If I plan to knit the 6th size using Cottage DK, which is 246 yards a skein then I would divide 2275 by 246 then I would need 10 because I need to round up to make sure that I have enough yarn to swatch and I don't want to play yarn chicken. You should also note that by using a different yarn base than the original pattern recommends might mean having to use a different needles size to obtain the correct gauge. I've put together a chart for quick reference to see how much yarn you will need depending on the base.
For first time sweater knitters, I would suggest using the recommended yarn. There will be less experimenting and trail and error, and number crunching. Just something to consider...
Figuring out how much yarn you will need to lengthen the sweater is possible, but it involves math and a gauge swatch. If you are interested in finding out exactly how much more yarn you'll need for the exact amount of inches added to your sweater then you call follow the directions in this blog post by Kate Davies.
I am going to knit a longer sweater using my Plush Single base, I am going to use the 5th size because I like the amount of ease I had on the first version I knit. I plan to add two extra skeins for my extra length which will give me more than enough yarn- I can probably get away with one extra skein but I want to be sure. I'm not going to be adding a ton of length to my sweater, I just want to make sure the bottom of my sweater tucks into my overalls- which is what I intend to wear this sweater with primarily. If you are intending to add length to your sweater think about how much ease you're working with- you don't want to have a long sweater with a lot of ease because the fit will not be as flattering. Resist the urge to make yourself a huge sweater because you are nervous about the fit. Instead maybe look at the measurements on some of your favorite fitting clothes already in your closet and compare the ease/body length to make your final decision.
The first Wash-Ashore sweater I knit using Plush Single held double using my Fireworks colorway. I made the 5th size and didn't make any modifications. It's a great fit for me and I love to wear it over my notperfectlinen empire waist dresses. I ended up overdyeing this sweater because I didn't use yarn from the same dye lot and the last couple of skeins were from the seconds bin. I didn't mind the color shift when I was knitting it up, but later when I was wearing the sweater it was bugging me so I overdyed it in my Rust colorway.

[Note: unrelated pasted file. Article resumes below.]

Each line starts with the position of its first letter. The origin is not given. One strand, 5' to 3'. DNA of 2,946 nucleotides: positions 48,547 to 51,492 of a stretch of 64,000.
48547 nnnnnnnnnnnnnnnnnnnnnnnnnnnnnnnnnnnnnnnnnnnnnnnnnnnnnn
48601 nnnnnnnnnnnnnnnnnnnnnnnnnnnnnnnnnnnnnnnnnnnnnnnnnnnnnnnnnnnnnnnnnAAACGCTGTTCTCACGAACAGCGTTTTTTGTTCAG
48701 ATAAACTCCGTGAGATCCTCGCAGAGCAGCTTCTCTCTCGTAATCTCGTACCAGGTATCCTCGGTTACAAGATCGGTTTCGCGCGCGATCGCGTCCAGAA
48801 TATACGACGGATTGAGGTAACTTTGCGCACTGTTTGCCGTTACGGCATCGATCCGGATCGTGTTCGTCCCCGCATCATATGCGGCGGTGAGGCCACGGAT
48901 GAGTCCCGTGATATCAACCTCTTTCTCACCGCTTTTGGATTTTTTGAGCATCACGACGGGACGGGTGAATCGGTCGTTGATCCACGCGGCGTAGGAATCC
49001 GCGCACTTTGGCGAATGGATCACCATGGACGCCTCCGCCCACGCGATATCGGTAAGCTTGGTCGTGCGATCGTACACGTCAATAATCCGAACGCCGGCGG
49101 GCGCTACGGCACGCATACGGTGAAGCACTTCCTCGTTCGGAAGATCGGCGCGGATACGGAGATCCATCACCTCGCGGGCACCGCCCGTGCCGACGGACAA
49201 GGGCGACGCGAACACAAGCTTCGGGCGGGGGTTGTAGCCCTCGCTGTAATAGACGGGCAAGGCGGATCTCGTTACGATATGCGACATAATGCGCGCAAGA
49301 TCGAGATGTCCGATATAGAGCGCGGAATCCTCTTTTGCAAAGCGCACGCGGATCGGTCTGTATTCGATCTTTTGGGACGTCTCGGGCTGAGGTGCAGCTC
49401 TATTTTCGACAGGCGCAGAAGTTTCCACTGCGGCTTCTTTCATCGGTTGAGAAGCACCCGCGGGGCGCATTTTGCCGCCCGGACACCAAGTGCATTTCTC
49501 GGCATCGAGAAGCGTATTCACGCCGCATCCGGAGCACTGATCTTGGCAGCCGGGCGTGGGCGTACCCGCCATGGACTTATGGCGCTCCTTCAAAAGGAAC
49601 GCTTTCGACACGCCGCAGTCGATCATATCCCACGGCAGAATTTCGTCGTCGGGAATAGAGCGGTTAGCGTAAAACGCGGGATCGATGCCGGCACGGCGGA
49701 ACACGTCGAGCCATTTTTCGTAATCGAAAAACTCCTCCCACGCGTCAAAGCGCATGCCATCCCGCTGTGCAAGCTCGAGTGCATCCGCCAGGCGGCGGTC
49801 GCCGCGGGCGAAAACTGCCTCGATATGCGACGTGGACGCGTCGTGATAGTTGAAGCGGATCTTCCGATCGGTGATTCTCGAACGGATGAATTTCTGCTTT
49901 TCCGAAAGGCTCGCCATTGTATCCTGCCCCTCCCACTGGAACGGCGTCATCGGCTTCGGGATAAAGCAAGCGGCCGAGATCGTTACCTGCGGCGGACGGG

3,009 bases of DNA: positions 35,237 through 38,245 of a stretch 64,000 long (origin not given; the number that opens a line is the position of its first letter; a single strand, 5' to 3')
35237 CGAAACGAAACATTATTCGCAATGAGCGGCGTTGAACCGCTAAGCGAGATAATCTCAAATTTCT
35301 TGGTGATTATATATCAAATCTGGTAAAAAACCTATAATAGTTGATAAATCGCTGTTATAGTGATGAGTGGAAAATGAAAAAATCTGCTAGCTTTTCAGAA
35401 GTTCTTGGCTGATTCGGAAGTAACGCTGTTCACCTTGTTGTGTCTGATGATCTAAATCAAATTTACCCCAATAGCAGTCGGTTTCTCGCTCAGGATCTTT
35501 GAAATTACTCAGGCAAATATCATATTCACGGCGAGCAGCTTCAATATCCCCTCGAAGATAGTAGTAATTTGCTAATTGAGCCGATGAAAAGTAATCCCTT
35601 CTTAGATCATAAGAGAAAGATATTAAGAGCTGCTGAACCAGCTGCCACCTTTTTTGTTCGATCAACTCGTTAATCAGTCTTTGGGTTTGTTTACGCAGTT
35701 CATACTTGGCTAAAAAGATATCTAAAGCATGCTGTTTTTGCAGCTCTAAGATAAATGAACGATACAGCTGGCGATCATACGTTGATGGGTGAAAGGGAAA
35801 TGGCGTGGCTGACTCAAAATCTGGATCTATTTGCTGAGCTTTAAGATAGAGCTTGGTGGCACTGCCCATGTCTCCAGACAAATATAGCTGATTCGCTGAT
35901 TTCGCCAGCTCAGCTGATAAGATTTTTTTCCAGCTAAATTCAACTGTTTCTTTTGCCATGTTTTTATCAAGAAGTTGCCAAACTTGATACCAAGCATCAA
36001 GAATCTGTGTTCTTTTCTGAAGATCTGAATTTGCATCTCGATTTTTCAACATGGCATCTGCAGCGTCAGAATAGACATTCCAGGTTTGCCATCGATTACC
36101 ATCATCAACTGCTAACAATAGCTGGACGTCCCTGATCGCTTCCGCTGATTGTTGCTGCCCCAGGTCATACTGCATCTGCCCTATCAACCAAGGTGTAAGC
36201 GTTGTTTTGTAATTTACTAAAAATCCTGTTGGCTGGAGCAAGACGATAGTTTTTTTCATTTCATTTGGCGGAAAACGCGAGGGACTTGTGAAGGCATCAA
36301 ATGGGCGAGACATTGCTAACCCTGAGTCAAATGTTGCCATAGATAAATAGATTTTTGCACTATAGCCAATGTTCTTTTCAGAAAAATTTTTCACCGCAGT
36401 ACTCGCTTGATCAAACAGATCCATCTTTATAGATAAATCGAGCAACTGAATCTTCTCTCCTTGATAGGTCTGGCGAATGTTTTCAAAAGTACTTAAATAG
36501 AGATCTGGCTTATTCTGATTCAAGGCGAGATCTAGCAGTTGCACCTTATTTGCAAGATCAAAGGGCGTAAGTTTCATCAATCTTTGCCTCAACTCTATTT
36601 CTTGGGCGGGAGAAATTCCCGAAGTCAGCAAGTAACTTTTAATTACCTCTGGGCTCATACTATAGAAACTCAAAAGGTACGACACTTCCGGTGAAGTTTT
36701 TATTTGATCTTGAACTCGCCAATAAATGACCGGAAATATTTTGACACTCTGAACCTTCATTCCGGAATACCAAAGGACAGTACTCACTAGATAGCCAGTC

The second Wash-ashore sweater I knit I made for my middle who was 9 at the time. For that sweater I used Cottage DK in the colorway Queen Ann's Lace. I knit it up using the smallest size and went down a needle size. I also made some modifications to the sleeve, increasing the amount of decreases to make the sleeve together and shorter. I just followed my instinct for the modifications and did lots of fit checks!
Ok- I think that's a pretty good start to get your gears turning. I don't have any set time frames for the KAL- I want to keep it moving at a good pace while giving everyone enough time to knit the size that they intend. I want this to be productive but relaxed so we will have frequent check in's and meet ups via my Facebook page and here on the blog. From here you will need to gather your supplies- yarn, needles, the pattern. If you would like to purchase yarn from me for your project please use coupon code KAL for 15% off your order, and orders over $150 ship free in the US with no code needed. Our next check in will be about gauge swatching. I'll go over the who, what, when, where, and why's in my next post! If you have any questions- please reach out anytime.
Hi Rachel! If I use fingering held double, do I need to double the number of skeins needed?
Thanks for leading this KAL.